I recently posted a review of To Capture Her Heart by Rebecca DeMarino.
Today we get to talk to Rebecca to find out more about her book, her writing, and her inspiration.
Congratulations on the release of your new book, To Capture Her Heart! Tell us a bit about it.
Thank you so much! I am really delighted to be here. Here’s a synopsis of my second novel in The Southold Chronicles: In 1653 Heather Flower, a princess of the Montauk tribe, is celebrating her wedding feast when a rival tribe attacks, killing the groom and kidnapping her. Though her ransom is paid, she is nonetheless bound by her captors and left to die—until she finds herself rescued by handsome Dutch Lieutenant Dirk Van Buren.
Still tender from her loss, Heather Flower begins to heal in the home of Englishman Ben Horton, a longtime friend of her people. But despite Ben’s affectionate attentions, she can’t stop thinking about the handsome Dutchman who saved her from certain death. Can she find peace again among her own people? Or will her growing affection for her rescuer draw her into conflict with everyone she loves? Loyalty or love?1. Rebecca, how do your faith and spiritual life play into the picture and affect your storytelling?
This aspect just amazes me. I always thought I would write contemporary suspense with a touch of romance and a Christian worldview. But when I sat down to write my first novel, it was a historical about my Puritan ancestors! Talk about getting into the thick of things. So while I think there is definitely a message that comes out in my writing, I write to entertain through story and To Capture Her Heart, like book one of The Southold Chronicles, is a love story I hope my readers enjoy. The spiritual thread that touched my heart as I researched the book is that we are all God’s children, no matter who we are or where we came from.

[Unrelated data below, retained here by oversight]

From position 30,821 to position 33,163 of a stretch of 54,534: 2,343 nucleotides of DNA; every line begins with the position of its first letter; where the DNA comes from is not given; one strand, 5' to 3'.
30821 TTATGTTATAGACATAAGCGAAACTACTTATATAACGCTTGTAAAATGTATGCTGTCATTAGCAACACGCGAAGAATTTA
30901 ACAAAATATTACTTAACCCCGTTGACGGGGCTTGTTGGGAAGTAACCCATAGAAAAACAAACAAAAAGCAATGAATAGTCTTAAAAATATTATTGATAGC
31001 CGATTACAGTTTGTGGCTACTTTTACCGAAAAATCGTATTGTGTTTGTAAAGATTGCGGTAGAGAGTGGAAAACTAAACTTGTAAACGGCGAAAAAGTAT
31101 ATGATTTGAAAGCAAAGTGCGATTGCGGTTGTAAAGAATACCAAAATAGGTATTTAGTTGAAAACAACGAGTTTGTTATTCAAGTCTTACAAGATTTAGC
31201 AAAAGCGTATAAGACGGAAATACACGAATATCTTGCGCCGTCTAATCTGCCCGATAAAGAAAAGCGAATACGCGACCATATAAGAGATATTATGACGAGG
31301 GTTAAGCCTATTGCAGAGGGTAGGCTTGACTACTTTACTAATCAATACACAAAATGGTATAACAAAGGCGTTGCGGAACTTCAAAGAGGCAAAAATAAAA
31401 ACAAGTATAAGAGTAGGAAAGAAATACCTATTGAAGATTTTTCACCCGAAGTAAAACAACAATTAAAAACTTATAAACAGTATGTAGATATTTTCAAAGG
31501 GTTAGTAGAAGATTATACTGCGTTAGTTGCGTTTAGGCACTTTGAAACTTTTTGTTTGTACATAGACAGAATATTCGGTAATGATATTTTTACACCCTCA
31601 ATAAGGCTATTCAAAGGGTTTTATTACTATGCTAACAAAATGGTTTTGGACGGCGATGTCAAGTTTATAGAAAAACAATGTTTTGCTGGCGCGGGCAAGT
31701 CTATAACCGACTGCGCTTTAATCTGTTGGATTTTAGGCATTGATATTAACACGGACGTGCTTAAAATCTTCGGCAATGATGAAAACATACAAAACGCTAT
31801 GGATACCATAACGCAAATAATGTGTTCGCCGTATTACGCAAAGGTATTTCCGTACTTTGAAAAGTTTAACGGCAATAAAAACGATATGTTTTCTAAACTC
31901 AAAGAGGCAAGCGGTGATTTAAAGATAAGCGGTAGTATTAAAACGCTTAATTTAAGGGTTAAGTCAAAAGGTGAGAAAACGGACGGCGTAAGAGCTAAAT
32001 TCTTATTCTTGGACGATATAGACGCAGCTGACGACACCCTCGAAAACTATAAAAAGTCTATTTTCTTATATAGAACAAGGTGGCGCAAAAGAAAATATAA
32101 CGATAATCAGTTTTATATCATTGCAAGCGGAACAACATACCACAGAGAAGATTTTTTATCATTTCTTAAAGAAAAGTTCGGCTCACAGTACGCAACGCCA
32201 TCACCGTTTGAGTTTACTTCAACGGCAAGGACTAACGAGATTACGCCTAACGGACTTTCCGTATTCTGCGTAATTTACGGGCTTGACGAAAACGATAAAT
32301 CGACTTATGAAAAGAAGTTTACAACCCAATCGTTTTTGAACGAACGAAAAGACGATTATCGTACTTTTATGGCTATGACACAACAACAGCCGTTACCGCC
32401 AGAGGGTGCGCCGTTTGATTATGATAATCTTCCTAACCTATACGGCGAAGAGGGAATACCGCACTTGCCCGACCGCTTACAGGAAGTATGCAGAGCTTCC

- What do you consider the greatest moment of your writing/publishing career?
It was when I watched my dad, Howard Worley, type “The End” for his novel, The Stagecoach Murders. He began writing that book at age 87, because I was writing a novel. He would send me each chapter in a priority envelope as he finished them, and he was amazing me. Then when he was almost finished he required open-heart surgery to replace his aortic valve. Two days later he had a major stroke. His recovery is a whole other story, but I was able to help him type the last four chapters while he dictated, and then we published it through Create Space. Watching him autograph a copy for me was my second greatest moment, followed closely by his book signing at his 90th birthday party. He’s 92 now!
- Who/What spurs you to write? Where do your story and character ideas come from?
I grew up listening to my mom’s stories about Barnabas Horton, my ninth great-grandfather and how he came across the pond from England on a ship called The Swallow, in the 1600’s. When my brother became interested in genealogy, we discovered there was a lighthouse named after Barnabas, located on Long Island. I asked my mom if she’d like to go there, and off we went. There was a lot of interesting information about Barnabas. He was a baker and a very recent widower with two young sons when he met my ninth great-grandmother, Mary, in Mowsley, England. But I could find very little about her, and I began to wonder about what dreams and motivation she had, and courage she must have possessed when she married and then left her family behind for the wilds of Long Island. A few years later, I began writing my first novel in a quest to give her a voice. While researching that book, A Place in His Heart, I uncovered a nugget of information about a Montaukett woman called Heather Flower. She is said to be the daughter of Grand Sachem Wyandanch, and I wanted to use the tidbit in book one. But the decade did not fit. So I took book two, To Capture Her Heart, up a decade and she became my heroine! The Hortons and Southold provide the backdrop of the story and sweet Ben Horton is all grown up. It was such a fun book to research and write!